Case studies typically combine data collection methods such as archives, interviews, questionnaires, and observations [32]. In a depth analysis of the cooperative case, we use several data sources.

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The digital data comes from government websites such as the Ministry of Agriculture and Rural Affairs of China, Sichuan Provincial Department of Agriculture and Rural Affairs, and research articles and news that have been published, and annual reports of the cooperative. The introduction of the cooperative comes from the cooperative website. The practice of cooperative’s social responsibility comes from online interviews of the manager and other related personnel of the case. We also conducted a field survey in August 2019. Thus, we utilize triangulation, which increases the reliability of our results.
3.3. Analysis from the “LC-CoopSRF”
In this part, we first analyze the realistic conditions of CX Cooperative in different life cycle phases from the perspective of operational capability and ethical expectations, and then analyze the social responsibility activities of CX Cooperative. According to the interviews with cooperative manager and field survey, we determined the life cycle phases of CX Cooperative: establishment (2007–2009), growth (2010–2014), maturity (2015–2018), differentiation (2019). Besides, as the main business of CX Cooperative is the production and sales of bee products, with the development of the characteristic fruit business of CX Cooperative, we have reason to believe that CX Cooperative has entered the phase of re-development.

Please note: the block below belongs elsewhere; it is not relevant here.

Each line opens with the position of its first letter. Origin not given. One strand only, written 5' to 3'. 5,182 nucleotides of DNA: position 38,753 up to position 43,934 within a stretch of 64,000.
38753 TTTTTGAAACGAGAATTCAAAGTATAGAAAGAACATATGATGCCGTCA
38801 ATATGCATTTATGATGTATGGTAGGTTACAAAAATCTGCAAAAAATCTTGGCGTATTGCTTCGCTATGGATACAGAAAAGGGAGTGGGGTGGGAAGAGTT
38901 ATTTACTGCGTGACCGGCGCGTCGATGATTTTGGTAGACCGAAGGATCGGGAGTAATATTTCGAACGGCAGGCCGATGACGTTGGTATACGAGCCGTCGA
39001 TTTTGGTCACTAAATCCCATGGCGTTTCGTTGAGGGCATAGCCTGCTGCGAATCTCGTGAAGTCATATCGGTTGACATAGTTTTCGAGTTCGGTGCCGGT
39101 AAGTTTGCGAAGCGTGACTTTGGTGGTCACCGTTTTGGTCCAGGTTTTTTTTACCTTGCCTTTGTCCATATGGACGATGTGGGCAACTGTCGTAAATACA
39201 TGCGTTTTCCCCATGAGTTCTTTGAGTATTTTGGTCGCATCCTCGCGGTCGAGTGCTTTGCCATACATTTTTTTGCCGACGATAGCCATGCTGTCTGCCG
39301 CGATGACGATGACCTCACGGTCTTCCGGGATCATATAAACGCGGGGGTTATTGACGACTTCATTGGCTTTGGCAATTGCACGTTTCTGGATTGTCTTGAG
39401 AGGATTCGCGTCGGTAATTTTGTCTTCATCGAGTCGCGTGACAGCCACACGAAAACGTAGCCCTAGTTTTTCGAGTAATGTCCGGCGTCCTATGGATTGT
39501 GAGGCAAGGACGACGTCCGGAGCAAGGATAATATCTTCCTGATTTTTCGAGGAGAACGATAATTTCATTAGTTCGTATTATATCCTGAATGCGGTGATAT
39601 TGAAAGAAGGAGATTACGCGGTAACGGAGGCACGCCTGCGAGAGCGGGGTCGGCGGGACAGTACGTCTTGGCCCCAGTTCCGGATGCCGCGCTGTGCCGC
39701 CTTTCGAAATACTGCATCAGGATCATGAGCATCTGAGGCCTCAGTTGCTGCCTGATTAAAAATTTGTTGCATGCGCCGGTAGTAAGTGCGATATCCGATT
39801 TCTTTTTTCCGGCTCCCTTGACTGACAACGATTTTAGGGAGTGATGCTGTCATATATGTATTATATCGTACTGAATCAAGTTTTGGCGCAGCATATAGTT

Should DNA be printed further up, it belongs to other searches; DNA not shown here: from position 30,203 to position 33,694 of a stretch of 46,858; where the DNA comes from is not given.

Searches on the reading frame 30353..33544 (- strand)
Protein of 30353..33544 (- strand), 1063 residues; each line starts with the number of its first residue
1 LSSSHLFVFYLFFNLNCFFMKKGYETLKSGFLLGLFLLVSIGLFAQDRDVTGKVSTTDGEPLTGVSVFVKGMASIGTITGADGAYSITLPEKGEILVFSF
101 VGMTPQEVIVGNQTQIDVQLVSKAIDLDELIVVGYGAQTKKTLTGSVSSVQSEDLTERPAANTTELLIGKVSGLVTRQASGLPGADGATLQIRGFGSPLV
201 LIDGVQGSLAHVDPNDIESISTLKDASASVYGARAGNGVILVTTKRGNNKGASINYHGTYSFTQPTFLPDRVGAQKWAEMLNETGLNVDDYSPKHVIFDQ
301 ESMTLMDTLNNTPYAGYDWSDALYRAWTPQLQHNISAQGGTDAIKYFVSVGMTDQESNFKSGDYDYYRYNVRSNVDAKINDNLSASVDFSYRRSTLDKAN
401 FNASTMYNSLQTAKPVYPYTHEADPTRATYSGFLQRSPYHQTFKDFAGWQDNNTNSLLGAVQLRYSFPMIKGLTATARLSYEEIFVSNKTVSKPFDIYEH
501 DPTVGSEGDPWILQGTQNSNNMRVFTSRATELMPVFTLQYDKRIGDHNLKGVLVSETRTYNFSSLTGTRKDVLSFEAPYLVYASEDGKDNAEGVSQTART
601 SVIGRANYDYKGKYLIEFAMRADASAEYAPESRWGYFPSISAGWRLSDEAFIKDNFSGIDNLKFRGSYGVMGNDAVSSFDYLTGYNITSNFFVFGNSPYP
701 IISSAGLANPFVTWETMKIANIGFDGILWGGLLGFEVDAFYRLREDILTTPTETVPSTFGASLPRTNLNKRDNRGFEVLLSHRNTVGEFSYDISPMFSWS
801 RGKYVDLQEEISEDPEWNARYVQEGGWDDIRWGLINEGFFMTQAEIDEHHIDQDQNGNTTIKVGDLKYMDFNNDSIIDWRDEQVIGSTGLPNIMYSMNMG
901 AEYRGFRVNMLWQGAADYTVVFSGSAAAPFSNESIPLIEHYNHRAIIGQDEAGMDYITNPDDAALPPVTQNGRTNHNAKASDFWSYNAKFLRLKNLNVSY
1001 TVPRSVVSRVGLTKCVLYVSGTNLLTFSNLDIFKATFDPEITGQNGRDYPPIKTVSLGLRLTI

3.3.1. Establishment
Conditions Analysis
CX Cooperative was established in November 2007; this year is also known as the first year of Chinese cooperatives. In July of that year, China promulgated the “Law of Farmers’ Specialized Cooperative of PRC“, and cooperatives have embarked on a path of development in accordance with the law. However, due to the failure of the Chinese cooperative movement in the 1960s, most farmers had no expectations or even doubts about the cooperatives, and their enthusiasm for participation was not high. By the end of 2007, there were only 26,400 registered cooperatives in China. In this context, as a first mover, Wang Shun, an old bee farmer, selected some bee farmers with good scale and reputation to build CX Cooperative together. At the time of establishment, CX Cooperative had only 22 members and 6500 swarms. Due to the small number of members, limited assets, and large funding gaps, CX Cooperative faced great pressure to survive. At this time, survival is the primary goal of CX Cooperative, and maintaining existing members and attracting new members through social responsibility activities have become an important means of survival.